Delaware Valley candidates swept first place in all three contests in the first GOP straw poll of 2022, held Saturday in Camp Hill by the Republican State Committee’s Central Caucus.
Delegates picked Montgomery County businessman Jeff Bartos as their first choice to replace U.S. Sen. Pat Toomey (R-Pa.), who is not seeking reelection. Dave White, a self-declared “worker guy” business owner and former Delaware County councilman, came in first for governor.
Clarice Schillinger, an Ambler resident and leader in the push to re-open Pennsylvania classrooms, received the nod for lieutenant governor.
A straw poll is a gathering of regional party leaders and activists. Five more will be held around the state before the May 17 primary. Some 104 of 114 members voted at the Central Caucus.
Kathy Barnette, of Huntington Valley, author and Fox News commentator, came in second in the Senate race, well ahead of hedge-fund millionaire David McCormick and former ambassador Carla Sands.
In the governor’s race, Bill McSwain, a West Chester native and former U.S. Attorney for southeastern Pennsylvania, came in second. Interestingly, Lou Barletta, a former congressman who has led in statewide polls, placed third.
“I’m deeply humbled by the support we have received from the activists that move our party forward. Our campaign is building a movement driven by everyday Pennsylvanians who want a brighter future for Main Streets in every corner of the commonwealth,” said Bartos. “I’m thrilled to receive such strong support from my fellow Pennsylvanians.”
“I am honored to win this afternoon’s PAGOP Central Caucus straw poll,” said White. “Since announcing our campaign just two months ago, we have crisscrossed our great commonwealth, bringing our positive message of fighting for hardworking families to communities large and small of every corner of Pennsylvania. My commitment to the voters of Pennsylvania is that we will bring less talk and more action to Harrisburg and turn around our commonwealth that Tom Wolf has decimated.”
Three state senators who are gubernatorial candidates–Sen. President Pro Tempore Jake Corman (R-Centre), Sen. Scott Martin (R-Lancaster) and Sen. Doug Mastriano (R-Franklin) came in at the middle of the pack. Political insiders note they all supported Act 77, an election law that expanded mail-in ballot and state influence in elections. It is an unpopular vote among the GOP base.
Schillinger, the lieutenant governor poll winner, said, “I am humbled to have earned the support of Central Caucus. I understand that nothing is given and I will continue to work hard to earn the support of every Pennsylvanian.
“Together, we will take back our commonwealth and make our state an attractive place to raise a family where children receive a world-class education, businesses want to move and stay in the commonwealth because we eliminate lockdowns and mandates, and communities are safe with men and woman in blue who are supported with the resources they need,” she added.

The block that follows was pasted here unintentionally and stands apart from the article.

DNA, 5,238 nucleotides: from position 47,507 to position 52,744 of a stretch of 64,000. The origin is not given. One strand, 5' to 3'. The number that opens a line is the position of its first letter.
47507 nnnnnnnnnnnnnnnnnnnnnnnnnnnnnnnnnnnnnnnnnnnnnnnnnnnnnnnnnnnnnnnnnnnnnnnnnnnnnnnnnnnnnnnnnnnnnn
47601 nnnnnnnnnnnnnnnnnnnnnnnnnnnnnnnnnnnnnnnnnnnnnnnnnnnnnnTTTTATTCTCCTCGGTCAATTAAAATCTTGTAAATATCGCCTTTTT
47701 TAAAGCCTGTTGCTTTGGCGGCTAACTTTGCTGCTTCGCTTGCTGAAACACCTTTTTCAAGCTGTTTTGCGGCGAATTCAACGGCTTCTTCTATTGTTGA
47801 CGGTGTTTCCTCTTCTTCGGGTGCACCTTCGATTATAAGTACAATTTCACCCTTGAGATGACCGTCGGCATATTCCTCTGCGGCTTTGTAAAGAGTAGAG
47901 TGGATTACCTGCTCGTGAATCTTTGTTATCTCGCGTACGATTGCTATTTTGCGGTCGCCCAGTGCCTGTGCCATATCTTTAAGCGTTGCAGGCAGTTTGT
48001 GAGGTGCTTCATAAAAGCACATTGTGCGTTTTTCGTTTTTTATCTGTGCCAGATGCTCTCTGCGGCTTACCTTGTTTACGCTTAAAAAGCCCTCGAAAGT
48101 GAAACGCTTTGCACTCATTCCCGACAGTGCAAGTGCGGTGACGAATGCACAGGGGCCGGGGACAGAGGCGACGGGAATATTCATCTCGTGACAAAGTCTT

The candidates gave their pitches to the audience taking part in the straw poll and answered questions before the vote was taken.
Two political science professors told DVJournal they do not believe straw polls carry much weight.
“While the results give the winning candidates something to talk about and fundraise on, straw polls don’t tell us much of anything about how we should expect the primaries to turn out because we don’t know how well these views reflect the views of the entire state committee, for one, and, more importantly, the Republican primary electorate,” said Berwood Yost, director of the Floyd Institute for Public Policy Center for Opinion Research at Franklin & Marshall College. Yost noted that “a straw poll of conservative leaders last year had Sean Parnell and Doug Mastriano as the preferred candidates for Senate and governor, so these results need to be considered in relation to the makeup of the group that is doing the voting.”
Parnell, an author and veteran who was endorsed by former President Donald Trump, dropped out of the 2022 Senate race amidst allegations by his estranged wife in a messy divorce case. And Mastriano, who only recently began his official campaign for governor, finished SSaturday’sstraw poll.
“The straw poll results are of limited importance,” said Christopher P. Borick, Director of the Muhlenberg College Institute of Public Opinion. “Some candidates work hard to do well in these polls, while others ignore them completely. Thus, they often reflect the dynamics of a particular event and have very little predictive value.” And Borick also downplayed any significance of the caucus voting not to endorse any of the candidates.
“I’m not sure what percentage of the time they endorse, but it certainly isn’t a given,” said Borick. “sometimes they pass when there is not a clear favorite. With the very crowded fields, that may be the case.”